Your note on texture is well taken. I'll think about that some.

                          1. re: IndyGirl

                            I couldn't understand why I couldn't recreate my grandmother's paella until I learned the secret to perfect paella: don't touch it! You will be tempted to stir it, but resist and you will end up with toothsome rice and a crusty soccarat.

                    2. re: IndyGirl

                      Do you know for sure that they like cilantro -- a lot of people don't.

                    3. Here's a link to a NY Times recipe I tried last week, Baked Stuffed Tomatoes with Goat Cheese Fondue - GREAT response and very easy.

                      http://www.nytimes.com/2007/08/22/din...

                      That's pretty long, isn't it. If it doesn't work I can reply again with the recipe/

                      3 Replies
                      1. re: ajcraig

                        I just can't access it! I'm not a member.

                        1. re: IndyGirl

                          No problemo!

                          Baked Stuffed Tomatoes With Goat Cheese Fondue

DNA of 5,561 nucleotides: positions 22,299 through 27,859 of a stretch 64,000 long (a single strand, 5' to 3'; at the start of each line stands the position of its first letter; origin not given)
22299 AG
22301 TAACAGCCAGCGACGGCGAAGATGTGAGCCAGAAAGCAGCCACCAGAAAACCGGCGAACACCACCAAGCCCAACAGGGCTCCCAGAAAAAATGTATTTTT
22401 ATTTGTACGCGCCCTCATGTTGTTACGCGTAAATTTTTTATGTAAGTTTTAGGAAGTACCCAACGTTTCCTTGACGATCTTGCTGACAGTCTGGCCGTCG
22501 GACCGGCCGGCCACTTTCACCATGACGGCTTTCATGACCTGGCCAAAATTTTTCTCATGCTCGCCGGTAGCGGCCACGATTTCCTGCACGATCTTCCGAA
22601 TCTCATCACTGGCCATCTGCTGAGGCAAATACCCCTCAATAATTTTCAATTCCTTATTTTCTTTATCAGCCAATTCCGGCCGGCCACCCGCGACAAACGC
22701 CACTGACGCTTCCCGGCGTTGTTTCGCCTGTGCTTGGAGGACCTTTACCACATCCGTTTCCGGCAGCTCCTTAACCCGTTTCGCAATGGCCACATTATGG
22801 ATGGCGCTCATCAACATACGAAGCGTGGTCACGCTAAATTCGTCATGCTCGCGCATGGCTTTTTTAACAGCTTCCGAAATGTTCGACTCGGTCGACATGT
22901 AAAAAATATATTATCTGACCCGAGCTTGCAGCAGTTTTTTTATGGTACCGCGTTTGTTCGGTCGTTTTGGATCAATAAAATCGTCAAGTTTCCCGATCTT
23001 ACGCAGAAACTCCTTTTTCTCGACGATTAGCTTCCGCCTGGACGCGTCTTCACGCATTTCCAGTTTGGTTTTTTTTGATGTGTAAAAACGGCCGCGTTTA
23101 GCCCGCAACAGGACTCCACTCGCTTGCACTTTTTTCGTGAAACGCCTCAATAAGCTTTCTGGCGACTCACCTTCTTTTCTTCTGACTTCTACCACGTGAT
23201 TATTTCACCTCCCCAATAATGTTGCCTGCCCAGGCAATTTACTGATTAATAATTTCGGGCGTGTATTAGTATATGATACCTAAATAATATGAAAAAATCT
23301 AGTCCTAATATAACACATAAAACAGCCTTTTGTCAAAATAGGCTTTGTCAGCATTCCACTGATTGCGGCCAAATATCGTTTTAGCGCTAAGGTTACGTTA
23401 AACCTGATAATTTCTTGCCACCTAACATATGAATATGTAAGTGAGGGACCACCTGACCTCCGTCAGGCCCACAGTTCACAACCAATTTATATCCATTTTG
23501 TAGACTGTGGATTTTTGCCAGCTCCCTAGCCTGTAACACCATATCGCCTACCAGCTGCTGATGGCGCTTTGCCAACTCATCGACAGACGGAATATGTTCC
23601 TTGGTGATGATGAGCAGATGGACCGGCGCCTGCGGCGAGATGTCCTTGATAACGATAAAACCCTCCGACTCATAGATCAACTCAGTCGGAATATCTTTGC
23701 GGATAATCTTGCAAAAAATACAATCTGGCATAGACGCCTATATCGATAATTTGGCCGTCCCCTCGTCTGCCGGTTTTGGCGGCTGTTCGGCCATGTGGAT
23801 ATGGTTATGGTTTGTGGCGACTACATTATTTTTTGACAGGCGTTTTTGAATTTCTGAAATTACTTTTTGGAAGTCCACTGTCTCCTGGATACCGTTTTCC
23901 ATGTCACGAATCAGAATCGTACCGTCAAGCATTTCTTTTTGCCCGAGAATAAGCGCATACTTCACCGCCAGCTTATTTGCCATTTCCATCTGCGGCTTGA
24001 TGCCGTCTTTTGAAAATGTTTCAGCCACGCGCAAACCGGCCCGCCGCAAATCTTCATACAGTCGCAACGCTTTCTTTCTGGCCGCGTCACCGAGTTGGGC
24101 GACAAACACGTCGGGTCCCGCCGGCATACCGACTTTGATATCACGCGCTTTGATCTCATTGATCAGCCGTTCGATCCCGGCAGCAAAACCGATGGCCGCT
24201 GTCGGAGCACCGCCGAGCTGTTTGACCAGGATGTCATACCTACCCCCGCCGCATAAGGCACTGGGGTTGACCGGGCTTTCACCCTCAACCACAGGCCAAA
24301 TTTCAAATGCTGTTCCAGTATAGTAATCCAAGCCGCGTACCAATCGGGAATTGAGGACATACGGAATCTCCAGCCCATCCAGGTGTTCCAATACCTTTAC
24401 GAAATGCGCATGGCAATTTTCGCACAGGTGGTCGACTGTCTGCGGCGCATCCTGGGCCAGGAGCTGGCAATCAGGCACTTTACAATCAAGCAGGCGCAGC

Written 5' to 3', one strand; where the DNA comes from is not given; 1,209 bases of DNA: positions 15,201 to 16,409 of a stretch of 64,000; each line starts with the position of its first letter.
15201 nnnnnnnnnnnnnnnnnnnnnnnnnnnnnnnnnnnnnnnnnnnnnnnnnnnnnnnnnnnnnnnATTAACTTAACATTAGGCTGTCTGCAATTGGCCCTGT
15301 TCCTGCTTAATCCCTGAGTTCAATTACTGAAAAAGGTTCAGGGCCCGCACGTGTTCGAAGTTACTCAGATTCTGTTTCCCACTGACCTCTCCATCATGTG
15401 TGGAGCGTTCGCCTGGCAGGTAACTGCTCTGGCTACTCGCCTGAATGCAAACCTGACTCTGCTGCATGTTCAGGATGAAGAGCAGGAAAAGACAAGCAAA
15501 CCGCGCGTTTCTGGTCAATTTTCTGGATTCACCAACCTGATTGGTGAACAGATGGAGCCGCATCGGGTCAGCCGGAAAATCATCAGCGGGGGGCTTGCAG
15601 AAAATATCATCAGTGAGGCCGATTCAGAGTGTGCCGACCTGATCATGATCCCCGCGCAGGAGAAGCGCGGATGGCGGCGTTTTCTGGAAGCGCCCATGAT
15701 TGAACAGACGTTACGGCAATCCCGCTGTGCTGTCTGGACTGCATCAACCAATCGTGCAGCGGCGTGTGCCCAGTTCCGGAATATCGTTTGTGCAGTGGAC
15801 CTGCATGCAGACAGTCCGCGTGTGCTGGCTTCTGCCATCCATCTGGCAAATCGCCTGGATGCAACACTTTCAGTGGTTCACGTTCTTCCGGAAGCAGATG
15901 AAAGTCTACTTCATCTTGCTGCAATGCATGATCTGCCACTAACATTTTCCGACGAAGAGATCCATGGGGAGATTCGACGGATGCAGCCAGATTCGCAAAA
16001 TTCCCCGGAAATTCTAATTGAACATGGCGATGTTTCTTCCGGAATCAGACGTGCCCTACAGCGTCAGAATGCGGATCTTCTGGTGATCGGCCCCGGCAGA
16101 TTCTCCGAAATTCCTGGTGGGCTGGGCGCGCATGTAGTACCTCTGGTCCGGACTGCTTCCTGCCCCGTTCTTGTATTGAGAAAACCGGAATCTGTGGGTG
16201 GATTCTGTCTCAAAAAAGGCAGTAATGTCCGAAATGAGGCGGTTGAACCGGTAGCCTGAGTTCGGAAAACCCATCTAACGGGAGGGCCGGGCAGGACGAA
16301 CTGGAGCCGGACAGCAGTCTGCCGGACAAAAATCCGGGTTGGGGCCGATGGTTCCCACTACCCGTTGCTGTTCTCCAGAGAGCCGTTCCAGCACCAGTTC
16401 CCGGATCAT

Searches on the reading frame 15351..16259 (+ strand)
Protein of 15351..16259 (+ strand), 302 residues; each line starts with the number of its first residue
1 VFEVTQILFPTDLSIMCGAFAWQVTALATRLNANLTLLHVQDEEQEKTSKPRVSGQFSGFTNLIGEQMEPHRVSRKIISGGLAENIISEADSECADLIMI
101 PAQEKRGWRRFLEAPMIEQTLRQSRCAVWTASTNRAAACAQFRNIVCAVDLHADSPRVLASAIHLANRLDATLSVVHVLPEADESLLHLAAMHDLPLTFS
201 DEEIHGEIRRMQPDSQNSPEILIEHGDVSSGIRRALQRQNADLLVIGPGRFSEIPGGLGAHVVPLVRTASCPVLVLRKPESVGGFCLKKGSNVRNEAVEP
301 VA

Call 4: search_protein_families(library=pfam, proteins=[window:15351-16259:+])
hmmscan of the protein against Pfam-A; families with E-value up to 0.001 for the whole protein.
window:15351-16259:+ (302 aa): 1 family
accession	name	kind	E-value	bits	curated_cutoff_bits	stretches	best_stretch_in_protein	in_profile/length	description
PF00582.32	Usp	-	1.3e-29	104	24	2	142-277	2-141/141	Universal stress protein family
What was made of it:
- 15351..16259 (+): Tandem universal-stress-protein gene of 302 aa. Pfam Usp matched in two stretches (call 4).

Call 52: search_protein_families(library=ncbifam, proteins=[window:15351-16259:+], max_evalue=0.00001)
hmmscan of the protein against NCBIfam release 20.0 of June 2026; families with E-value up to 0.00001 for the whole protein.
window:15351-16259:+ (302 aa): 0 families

Time: 20 minutes
                          2 to 3 large firm tomatoes, or 4 to 6 small firm ones
                          Kosher salt
                          3 tablespoons mascarpone
                          3 tablespoons goat cheese, at room temperature
                          1 tablespoon unsalted butter
                          1 tablespoon extra virgin olive oil
                          2 garlic cloves, finely chopped
                          2 anchovies, finely chopped
                          1/4 cup panko or other coarse bread crumbs
                          Freshly ground black pepper, to taste.
                          1. Preheat oven to 500 degrees. If necessary, slice a very thin layer off bottoms of tomatoes so they will stand upright. Core tomatoes, and carve them out, stopping about about 3/4 inch from bottom and sides. (Do not remove too much, or tomato will collapse when baked.) Season inside of each tomato with salt. In a small bowl, stir together mascarpone and goat cheese.
                          2. To prepare topping, melt butter with oil in a medium skillet over medium-high heat. Add garlic and anchovies, and cook, stirring, 30 seconds. Stir in bread crumbs, and sauté 2 minutes more. Season with pepper.
                          3. Fill each hollow with mascarpone mixture. Top generously with bread crumbs. Transfer tomatoes to a baking sheet, and bake until they are slightly blistered and the tops are golden, about 10 minutes.
                          Yield: 2 to 3 servings.

                          I know it says 2-3 servings, but if they are light eaters then you could use 4-6 smaller tomatoes. And don't leave out the anchovies - they make the whole thing, not fishy at all. You could probably make the filling ahead of time as well.